About Santiago de Compostela Cathedral
Santiago de Compostela Cathedral (Catedral de Santiago de Compostela), or simply “Santiago Cathedral”, in Spain is believed to house the tomb of one of the Twelve Apostles, Saint James the Greater, making it one of the most important places of pilgrimage within Catholicism.
History of Santiago de Compostela Cathedral
Whilst the grand and ornately carved Romanesque structure which today makes up Santiago de Compostela Cathedral was built from 1075, it is not the first such church on this site. The earliest incarnation of this cathedral was built in the ninth century AD atop the saint’s tomb under the orders of King Alfonso II.
The tomb of Santiago (St James) is the real draw for many, and since the Middle Ages, millions of pilgrims have made their way along the Way of St James to Santiago de Compostela Cathedral to pay their respects and visit his relics. The official Camino de Santiago begins in the Pyrenees, along the Spanish-French border, and covers roughly 500 miles.
The cathedral has been added to considerably over time and a painstaking restoration programme is ongoing: look out for the baroque flourishes mixed with original Romanesque architecture. The Portico de la Gloria is worth seeing if you’re organised enough to get tickets: it has 200 intricate Romanesque sculptures which would have once rested over the entrance to the cathedral.
Over the centuries, several additions have been made to the architecture of Santiago de Compostela Cathedral, which is considered to be a masterpiece of Romanesque construction, a view shared by UNESCO, who listed it as a World Heritage site in 1985.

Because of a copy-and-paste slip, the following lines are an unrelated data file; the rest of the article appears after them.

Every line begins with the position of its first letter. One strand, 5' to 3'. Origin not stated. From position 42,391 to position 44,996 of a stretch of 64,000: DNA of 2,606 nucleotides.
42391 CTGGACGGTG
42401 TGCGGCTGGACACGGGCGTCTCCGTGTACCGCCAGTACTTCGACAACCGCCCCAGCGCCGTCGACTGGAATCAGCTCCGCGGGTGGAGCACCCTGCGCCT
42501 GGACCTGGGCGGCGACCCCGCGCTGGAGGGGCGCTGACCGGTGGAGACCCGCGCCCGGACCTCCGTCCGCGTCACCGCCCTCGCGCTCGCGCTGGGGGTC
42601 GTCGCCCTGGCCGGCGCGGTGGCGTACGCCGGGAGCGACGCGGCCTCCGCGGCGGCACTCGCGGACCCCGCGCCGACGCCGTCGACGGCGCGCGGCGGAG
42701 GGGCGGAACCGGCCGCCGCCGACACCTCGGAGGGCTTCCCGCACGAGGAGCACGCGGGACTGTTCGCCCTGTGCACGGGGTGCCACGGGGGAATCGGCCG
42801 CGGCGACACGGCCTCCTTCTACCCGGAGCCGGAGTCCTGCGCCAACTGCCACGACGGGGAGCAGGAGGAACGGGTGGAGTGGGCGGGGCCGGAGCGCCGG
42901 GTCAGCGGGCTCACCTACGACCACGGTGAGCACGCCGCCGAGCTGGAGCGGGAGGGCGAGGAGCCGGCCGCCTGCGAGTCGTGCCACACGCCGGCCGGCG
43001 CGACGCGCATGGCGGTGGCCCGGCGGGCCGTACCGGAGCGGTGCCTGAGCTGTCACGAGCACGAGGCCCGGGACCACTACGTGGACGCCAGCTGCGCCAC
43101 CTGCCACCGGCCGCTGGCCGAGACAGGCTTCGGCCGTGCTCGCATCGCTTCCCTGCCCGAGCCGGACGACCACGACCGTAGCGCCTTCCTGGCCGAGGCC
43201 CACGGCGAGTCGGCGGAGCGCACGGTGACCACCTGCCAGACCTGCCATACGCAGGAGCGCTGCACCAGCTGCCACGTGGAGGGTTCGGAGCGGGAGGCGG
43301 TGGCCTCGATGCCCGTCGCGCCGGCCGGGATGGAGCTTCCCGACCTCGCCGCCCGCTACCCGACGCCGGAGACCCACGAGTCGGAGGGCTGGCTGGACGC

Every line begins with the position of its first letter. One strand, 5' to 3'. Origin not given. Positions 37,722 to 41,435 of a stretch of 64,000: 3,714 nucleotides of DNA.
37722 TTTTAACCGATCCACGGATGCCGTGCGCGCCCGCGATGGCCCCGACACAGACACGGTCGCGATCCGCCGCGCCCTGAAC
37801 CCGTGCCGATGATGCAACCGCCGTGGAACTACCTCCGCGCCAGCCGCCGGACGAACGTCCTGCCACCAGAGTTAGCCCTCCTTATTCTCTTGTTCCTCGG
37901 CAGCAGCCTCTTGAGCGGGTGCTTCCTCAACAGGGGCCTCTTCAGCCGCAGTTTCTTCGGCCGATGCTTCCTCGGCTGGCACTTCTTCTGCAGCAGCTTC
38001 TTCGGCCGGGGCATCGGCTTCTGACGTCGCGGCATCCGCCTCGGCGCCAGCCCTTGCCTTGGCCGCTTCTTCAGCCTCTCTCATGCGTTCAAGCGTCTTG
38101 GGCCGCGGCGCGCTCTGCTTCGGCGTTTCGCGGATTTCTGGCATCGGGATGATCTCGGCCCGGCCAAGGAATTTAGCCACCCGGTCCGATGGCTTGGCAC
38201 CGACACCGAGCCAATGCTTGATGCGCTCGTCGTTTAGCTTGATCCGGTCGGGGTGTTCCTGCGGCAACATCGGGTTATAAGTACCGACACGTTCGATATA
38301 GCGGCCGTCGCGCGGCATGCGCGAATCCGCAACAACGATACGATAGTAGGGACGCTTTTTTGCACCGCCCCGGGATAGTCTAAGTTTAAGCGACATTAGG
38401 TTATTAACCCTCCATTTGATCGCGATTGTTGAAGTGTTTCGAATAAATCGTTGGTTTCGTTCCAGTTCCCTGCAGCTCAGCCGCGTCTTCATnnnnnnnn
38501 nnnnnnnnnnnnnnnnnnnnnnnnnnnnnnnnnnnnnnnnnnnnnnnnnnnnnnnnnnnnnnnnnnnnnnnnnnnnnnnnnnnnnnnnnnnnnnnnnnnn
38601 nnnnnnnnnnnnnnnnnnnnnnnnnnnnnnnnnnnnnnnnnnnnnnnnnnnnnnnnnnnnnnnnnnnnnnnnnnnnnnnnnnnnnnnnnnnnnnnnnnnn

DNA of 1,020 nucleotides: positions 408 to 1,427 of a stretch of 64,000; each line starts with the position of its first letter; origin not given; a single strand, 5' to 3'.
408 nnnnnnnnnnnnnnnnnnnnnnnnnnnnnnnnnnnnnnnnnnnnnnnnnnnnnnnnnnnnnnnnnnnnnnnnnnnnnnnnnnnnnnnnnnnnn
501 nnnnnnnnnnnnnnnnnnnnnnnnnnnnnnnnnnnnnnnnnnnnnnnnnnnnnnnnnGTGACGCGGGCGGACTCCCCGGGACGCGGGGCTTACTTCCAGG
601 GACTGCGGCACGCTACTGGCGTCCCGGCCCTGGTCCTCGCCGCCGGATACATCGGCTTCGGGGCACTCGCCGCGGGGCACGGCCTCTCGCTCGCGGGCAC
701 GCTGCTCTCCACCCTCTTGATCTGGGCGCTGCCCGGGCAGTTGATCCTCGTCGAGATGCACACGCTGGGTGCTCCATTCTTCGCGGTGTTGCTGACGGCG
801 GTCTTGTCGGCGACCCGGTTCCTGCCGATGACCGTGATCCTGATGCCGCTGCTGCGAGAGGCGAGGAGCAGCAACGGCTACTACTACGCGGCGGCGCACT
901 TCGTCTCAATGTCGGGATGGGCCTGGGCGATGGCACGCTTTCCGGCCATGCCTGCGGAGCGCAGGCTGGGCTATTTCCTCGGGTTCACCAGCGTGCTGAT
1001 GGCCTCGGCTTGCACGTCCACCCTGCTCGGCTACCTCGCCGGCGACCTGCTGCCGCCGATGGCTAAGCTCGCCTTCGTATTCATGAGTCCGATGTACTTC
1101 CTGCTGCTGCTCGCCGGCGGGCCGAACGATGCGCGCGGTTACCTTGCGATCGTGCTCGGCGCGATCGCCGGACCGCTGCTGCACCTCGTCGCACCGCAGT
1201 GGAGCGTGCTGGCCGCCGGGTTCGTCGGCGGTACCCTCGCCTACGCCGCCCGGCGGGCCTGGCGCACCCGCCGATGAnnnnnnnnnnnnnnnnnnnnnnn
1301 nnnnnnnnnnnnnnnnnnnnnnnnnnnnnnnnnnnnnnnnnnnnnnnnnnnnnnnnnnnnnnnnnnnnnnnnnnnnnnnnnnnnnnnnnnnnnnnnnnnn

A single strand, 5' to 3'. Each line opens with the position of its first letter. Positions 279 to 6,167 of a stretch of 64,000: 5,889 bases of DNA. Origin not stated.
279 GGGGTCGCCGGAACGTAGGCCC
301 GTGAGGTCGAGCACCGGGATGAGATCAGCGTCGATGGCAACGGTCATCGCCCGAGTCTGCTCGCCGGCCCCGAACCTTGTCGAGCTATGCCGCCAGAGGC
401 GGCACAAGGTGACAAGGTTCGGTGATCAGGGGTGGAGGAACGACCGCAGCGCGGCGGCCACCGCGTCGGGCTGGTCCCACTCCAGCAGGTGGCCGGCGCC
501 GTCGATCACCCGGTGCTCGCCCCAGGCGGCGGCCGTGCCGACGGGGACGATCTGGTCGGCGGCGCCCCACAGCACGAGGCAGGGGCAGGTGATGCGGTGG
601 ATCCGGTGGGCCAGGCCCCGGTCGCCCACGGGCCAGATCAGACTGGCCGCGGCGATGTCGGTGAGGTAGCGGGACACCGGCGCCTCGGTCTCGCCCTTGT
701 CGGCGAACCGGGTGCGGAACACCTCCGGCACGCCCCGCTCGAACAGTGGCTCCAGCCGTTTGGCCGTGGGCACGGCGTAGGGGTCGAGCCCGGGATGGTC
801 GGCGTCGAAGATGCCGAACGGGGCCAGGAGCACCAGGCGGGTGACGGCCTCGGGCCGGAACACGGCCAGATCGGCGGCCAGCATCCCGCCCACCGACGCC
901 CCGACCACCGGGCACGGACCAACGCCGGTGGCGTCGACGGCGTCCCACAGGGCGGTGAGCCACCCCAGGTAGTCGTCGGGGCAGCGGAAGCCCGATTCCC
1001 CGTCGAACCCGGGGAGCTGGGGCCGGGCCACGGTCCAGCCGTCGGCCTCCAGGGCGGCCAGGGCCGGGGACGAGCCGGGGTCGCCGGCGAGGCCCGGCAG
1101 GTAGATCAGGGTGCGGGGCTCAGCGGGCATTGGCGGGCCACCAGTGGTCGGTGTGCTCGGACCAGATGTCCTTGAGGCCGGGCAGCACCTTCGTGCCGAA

Santiago de Compostela Cathedral today
The cathedral is the end point of the Camino de Santiago and gets extremely busy, especially in high season. A Pilgrims’ Mass is held at noon daily, and assorted other masses are normally held. It’s worth booking tickets as far ahead as possible – 50 free tickets are given out between 7 and 8pm the day before from the Fundación Catedral, but you’ll need to take your ID for these.
Guided tours are normally in Spanish, but it’s worth checking on the day if there are any in English and whether you can swap. Rooftop tours also run semi-regularly, when construction allows. They offer phenomenal views across the city and are well worth doing if you can.
Getting to Santiago de Compostela Cathedral
The cathedral is in the heart of Santiago de Compostela: you’ll want to walk here through the winding streets of the old city. Santiago’s train station is a 20 minute walk away with regular connections to Madrid, A Coruna, Vigo Urzaiz and Ourense.